The steps taken toward fiscal consolidation was an important step this year. If the fiscal deficit is brought down to the targeted 4.7 percent of GDP in 2017 and progressively reduced to 3.5 percent in 2020, it would stabilise the economy, give a boost to economic growth and provide the fiscal space for much needed social infrastructure development.

Budget 2017

Fiscal consolidation is vital for macroeconomic stability. The 2017 budget took some meaningful steps towards fiscal consolidation. The most noteworthy feature of the budget was its objective of containing the fiscal deficit to 4.7 percent of GDP in 2017 and bringing it down to 3.5 percent in 2020. This is imperative for macroeconomic stability, investment and sustained economic growth. It would reduce the country’s debt that is estimated at around 76 percent of GDP.

Income tax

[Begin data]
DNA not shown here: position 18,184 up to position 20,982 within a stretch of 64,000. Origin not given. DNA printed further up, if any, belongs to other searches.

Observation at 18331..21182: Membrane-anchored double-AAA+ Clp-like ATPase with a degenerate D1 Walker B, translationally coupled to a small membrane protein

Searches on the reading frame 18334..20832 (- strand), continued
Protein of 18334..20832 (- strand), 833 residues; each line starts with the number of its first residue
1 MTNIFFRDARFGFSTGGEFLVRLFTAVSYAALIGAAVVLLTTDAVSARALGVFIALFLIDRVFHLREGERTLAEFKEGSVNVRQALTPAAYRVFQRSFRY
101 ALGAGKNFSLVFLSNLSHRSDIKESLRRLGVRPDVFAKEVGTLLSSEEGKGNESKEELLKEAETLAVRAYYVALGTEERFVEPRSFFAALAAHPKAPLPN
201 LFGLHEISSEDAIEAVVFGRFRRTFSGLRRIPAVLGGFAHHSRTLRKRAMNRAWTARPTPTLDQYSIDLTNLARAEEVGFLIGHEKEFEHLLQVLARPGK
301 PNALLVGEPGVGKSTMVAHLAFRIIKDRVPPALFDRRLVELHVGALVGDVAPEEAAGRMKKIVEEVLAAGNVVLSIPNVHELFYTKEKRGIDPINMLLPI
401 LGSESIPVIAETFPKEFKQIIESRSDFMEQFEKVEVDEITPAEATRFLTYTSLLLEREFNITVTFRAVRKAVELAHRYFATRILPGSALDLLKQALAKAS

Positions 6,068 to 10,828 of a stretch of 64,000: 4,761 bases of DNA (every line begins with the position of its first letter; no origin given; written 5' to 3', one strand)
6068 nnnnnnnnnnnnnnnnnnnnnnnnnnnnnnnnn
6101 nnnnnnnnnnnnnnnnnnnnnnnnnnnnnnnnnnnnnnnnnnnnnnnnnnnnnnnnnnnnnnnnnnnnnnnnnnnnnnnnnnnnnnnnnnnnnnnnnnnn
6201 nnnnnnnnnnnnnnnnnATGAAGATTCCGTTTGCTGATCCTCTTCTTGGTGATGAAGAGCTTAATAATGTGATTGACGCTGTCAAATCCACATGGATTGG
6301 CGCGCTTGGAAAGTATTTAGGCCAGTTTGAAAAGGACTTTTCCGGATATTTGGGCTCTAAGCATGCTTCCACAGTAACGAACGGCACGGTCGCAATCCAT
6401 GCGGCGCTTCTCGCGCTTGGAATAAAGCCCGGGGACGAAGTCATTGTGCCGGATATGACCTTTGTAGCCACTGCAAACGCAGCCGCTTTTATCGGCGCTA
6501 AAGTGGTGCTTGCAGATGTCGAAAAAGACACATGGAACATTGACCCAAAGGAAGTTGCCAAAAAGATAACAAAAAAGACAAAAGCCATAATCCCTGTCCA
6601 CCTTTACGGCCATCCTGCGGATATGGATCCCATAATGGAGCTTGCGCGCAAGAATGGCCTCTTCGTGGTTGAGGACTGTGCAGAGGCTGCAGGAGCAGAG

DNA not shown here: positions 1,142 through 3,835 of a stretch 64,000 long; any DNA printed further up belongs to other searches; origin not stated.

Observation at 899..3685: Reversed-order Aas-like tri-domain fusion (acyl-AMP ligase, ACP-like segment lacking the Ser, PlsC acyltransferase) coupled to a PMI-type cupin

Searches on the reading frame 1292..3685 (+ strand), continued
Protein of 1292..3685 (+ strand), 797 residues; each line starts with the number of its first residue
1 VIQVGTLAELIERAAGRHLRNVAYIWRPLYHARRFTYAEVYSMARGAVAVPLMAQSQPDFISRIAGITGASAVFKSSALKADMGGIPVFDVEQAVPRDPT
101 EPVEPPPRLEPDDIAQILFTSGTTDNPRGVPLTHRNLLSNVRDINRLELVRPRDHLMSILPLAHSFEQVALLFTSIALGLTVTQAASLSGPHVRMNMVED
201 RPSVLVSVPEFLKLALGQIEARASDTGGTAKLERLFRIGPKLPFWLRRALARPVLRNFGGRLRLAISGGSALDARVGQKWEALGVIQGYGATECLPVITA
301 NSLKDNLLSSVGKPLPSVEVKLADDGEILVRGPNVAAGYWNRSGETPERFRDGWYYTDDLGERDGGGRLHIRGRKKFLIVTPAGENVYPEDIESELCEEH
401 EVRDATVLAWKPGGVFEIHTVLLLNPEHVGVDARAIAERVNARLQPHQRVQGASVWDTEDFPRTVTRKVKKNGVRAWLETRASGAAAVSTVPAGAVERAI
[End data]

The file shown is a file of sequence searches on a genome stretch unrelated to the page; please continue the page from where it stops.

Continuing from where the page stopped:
The revision of the income tax system to pave the way for a simpler income tax regime with minimum tax exemptions  and  to increase the direct tax component towards 40 percent from around 20 per cent at present and to gradually decrease indirect taxes are steps in the right direction. However the implementation of these proposals could prove difficult.

External finances

At the beginning of the year external reserves were dangerously low and  inadequate to meet debt obligations and finance the country’s import needs. Corrective measures taken in April enabled a recovery in the external financial position. The country ends the year at a somewhat comfortable level of external reserves with both a current account and overall balance of payments surpluses likely at the end of the year.

The crisis in external finances brought about by heavy debt servicing obligations and a poor trade performance was averted by an IMF facility of about US$ 2.5 billion, the depreciation of the rupee and corrective fiscal and monetary measures.

Trade balance

The likely large trade deficit of about US$ 8.5 billion in 2016 is of serious concern. Export earnings are only about 55 percent of import expenditure. Expanding exports remain a serious challenge. Fortunately remittances from abroad and earnings from services, especially tourism, more than offset this deficit to generate a current account surplus in the balance of payments.